Jeff Grosso, a skateboarding legend and host of Vans: Loveletters to Skateboarding, has died at age 51.
According to Transworld Skateboarding, Grosso died at his home. However, no cause of death or details about his tragic passing was mentioned in the report.
Skateboarder and Toy Machine founder Ed Templeton said that Jeff Grosso’s death is not related to coronavirus but did not divulge any other details.
While it’s been speculated that Grosso died from a heart attack, this has not been confirmed.
Notable skateboarders pay tribute to Jeff Grosso
Michael Burnett, the editor of Thrasher magazine, paid tribute to Jeff Grosso on the official Thrasher Instagram page.
“Today we have the terrible task of saying a heartbreaking goodbye to beloved verticalist, commentator and friend of the mag Jeff Grosso.”
The tribute went on to mention that Jeff went from number-one amateur to ’80s superstar to cautionary tale and back again, throughout his life.
His latest role as lovable curmudgeon, host of his own history-packed web series … was by far his greatest – second only to being Oliver’s dad.”
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Today we have the terrible task of saying a heartbreaking goodbye to beloved verticalist, commentator and friend of the mag Jeff Grosso. Jeff went from number-one amateur to 80s superstar to cautionary tale and back again. His latest role as lovable curmudgeon, host of his own history-packed web series and keeper of skateboarding’s righteousness, unafraid to offend or annoy in his quest to educate, was by far his greatest – second only to being Oliver’s dad. Ripping ’til the end, he became an unlikely mentor to the generations that followed – from Muska and Tom, to Lizzie and Brighton – always cheering, heckling or offering advice. Jeff could be as gentle and sincere as he could be hilarious and hard, (on the coping and himself.) He ALWAYS skated with style. His grinds were long, his backside airs were head high and his handplants were stalled out and sadder than a funeral. He will be sorely, sorely missed. Our hearts go out to his family and many friends. RIP @grossosucks ❤️ – Michael Burnett
Many tributes poured in from fans and professionals, such as Tommy Guerrero, Andrew Reynolds, and Tony Hawk, who was featured on his Vans Love Letters YouTube series.
Hawk called him a “true skateboarder at his core, and a great wealth of entertainment, insight and valuable philosophy to a younger generation.”
He went on to say that he skated with him over four decades and he loved Grosso’s “renegade attitude” and “genuine love of skateboarding.”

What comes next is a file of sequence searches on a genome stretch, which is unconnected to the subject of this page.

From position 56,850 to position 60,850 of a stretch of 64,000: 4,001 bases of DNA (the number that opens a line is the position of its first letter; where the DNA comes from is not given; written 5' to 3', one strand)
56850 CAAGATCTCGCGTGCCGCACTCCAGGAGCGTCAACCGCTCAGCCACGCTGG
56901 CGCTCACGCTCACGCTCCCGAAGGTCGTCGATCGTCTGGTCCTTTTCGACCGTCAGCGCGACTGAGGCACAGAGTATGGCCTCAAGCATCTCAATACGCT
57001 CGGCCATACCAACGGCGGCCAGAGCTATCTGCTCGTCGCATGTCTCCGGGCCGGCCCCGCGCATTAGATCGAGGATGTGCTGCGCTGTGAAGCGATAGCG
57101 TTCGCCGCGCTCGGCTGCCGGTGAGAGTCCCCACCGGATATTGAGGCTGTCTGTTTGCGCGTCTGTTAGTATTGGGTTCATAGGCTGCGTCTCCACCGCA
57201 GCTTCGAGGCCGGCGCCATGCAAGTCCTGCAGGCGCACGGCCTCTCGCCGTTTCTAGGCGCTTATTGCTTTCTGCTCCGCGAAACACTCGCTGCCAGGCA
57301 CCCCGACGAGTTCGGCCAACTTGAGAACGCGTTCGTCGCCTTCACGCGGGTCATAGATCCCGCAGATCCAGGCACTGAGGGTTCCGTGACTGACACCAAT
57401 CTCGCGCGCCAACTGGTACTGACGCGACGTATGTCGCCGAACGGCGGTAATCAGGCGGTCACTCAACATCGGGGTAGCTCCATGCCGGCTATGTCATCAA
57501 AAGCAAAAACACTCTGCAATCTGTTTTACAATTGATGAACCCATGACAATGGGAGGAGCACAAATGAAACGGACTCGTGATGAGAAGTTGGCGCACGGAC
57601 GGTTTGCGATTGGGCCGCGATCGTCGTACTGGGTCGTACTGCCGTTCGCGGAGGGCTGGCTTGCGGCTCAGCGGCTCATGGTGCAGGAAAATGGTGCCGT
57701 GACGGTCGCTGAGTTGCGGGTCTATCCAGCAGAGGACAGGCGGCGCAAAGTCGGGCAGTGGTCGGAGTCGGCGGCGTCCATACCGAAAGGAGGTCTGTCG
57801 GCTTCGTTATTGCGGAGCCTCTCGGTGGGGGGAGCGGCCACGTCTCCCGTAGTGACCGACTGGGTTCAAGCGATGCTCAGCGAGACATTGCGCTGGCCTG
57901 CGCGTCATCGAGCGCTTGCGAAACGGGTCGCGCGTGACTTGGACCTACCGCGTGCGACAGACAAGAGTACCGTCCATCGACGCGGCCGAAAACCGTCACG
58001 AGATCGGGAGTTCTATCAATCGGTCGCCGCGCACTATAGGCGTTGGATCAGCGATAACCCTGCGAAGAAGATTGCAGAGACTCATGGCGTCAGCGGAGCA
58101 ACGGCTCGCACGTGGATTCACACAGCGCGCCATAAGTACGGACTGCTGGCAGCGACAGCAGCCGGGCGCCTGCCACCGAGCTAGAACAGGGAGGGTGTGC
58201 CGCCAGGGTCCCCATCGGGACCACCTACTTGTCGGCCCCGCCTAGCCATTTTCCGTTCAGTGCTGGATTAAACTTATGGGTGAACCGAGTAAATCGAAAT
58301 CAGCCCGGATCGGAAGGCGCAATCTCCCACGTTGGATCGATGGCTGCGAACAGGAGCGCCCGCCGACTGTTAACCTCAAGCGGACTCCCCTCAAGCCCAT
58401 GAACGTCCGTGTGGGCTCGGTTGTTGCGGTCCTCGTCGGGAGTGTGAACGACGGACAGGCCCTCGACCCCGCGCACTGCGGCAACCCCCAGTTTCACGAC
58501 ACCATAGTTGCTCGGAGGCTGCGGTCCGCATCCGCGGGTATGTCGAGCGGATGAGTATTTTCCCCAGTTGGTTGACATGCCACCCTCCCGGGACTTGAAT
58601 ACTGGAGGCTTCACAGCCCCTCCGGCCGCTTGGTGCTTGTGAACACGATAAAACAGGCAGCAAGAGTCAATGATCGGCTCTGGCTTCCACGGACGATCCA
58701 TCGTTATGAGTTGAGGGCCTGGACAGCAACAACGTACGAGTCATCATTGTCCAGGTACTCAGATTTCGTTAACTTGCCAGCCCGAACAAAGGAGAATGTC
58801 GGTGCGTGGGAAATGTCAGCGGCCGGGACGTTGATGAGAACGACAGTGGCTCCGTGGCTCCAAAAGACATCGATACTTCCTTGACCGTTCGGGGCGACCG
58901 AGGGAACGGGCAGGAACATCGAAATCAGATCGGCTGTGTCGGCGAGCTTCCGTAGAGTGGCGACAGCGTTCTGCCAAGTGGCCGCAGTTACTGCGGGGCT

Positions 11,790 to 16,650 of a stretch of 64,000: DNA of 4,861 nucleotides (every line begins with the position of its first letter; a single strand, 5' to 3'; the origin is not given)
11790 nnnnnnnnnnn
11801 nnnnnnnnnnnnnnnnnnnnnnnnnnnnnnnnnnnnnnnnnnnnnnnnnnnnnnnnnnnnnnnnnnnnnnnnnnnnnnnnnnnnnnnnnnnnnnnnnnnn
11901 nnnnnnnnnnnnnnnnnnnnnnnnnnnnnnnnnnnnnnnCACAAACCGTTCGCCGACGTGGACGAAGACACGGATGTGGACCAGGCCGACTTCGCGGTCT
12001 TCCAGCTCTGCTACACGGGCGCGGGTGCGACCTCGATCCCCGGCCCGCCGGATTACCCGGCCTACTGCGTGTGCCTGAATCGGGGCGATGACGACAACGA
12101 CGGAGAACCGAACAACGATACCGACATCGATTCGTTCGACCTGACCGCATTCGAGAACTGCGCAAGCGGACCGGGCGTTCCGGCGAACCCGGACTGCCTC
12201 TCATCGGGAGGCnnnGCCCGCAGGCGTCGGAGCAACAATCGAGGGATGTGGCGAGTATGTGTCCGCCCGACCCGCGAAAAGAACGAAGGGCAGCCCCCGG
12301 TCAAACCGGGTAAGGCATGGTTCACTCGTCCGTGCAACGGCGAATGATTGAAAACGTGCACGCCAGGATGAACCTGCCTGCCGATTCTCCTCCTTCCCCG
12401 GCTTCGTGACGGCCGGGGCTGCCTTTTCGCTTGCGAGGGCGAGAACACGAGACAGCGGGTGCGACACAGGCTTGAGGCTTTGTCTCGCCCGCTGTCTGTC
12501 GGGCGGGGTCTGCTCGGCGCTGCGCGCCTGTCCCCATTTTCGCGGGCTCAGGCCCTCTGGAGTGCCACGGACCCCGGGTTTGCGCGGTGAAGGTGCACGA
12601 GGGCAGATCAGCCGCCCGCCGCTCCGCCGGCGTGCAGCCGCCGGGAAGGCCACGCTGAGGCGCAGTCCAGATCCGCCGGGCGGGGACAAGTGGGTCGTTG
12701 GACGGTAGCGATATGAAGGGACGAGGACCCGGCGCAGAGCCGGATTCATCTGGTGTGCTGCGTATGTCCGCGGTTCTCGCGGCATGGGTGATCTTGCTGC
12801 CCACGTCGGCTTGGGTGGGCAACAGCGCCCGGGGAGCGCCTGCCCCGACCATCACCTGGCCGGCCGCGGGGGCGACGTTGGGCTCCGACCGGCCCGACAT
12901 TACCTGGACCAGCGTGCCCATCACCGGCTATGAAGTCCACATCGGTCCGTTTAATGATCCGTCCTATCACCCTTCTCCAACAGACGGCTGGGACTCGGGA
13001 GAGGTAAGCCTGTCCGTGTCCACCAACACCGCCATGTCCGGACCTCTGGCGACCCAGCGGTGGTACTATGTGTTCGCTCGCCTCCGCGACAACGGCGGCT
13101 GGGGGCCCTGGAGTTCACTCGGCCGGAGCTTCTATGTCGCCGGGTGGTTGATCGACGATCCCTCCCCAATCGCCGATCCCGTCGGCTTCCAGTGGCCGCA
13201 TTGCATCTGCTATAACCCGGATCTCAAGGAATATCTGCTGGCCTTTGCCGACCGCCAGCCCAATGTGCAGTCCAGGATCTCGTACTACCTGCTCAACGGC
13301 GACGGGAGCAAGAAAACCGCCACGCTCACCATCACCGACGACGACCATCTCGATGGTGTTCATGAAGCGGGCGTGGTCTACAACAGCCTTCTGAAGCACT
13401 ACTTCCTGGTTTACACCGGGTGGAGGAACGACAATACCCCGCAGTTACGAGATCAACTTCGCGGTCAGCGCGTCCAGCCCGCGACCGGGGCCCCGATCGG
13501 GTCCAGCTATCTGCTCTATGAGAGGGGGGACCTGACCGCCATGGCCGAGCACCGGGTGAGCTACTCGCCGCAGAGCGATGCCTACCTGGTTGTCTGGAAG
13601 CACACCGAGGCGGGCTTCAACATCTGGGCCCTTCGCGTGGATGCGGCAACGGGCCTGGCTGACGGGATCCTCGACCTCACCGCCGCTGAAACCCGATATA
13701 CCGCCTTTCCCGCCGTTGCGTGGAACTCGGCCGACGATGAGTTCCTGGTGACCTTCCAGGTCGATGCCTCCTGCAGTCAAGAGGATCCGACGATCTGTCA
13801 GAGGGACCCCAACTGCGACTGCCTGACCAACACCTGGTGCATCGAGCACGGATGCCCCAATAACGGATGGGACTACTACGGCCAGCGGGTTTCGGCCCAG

— Guilerme (@Ghilermee) April 1, 2020
Jeff Grosso is my all time favorite pro skateboarder.
Beyond his singular skating, his words and actions off the board showed a deep and reverent love for skateboarding and skateboarders, an uncommon self-awareness, and a wit that was never used in service of cruelty. RIP.
— Max Dubler 🏳️🌈🥑🛹 (@maxdubler) April 1, 2020
Jeff Grosso was dancing with his son on the day that he died
Jeff Grosso’s death appears to be unexpected, as the late skateboarding legend posted a video on Instagram dancing with his son Oliver on the day he reportedly passed away.
In his tribute, Tommy Guerrero said he was laughing along with Grosso dancing with his son only to, a short time later, learn of his passing.
“I’ll miss your F. U. attitude that was often masked with levity. Hope you see Phelps and crew in the unknown.”
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Only a few hours ago I was laughing out loud watching you goofily dance with your son… sharing such a personal moment made me feel a little better about …well everything. The depth of love was obvious and resonated w me as a human and a parent. My heart goes out to your son and family. 💔 I’ll miss your F U attitude that was often masked with levity. Hope you see Phelps n crew in the unknown. #jeffgrosso @mrzzz pic
Jeff Grosso began skateboarding at age eight and became a star in the ’80s. He became an idol to a generation of skateboarders.
Grosso previously suffered from an opiate addiction due to his skateboarding injuries, but he had been sober for many years after suffering from multiple overdoses.
Grosso was also known for his knowledge and deep passion for skateboarding and developed a new generation of fans with his Love Letters series.
This shortly follows the death late last year of iconic skateboarder Jon Comer.
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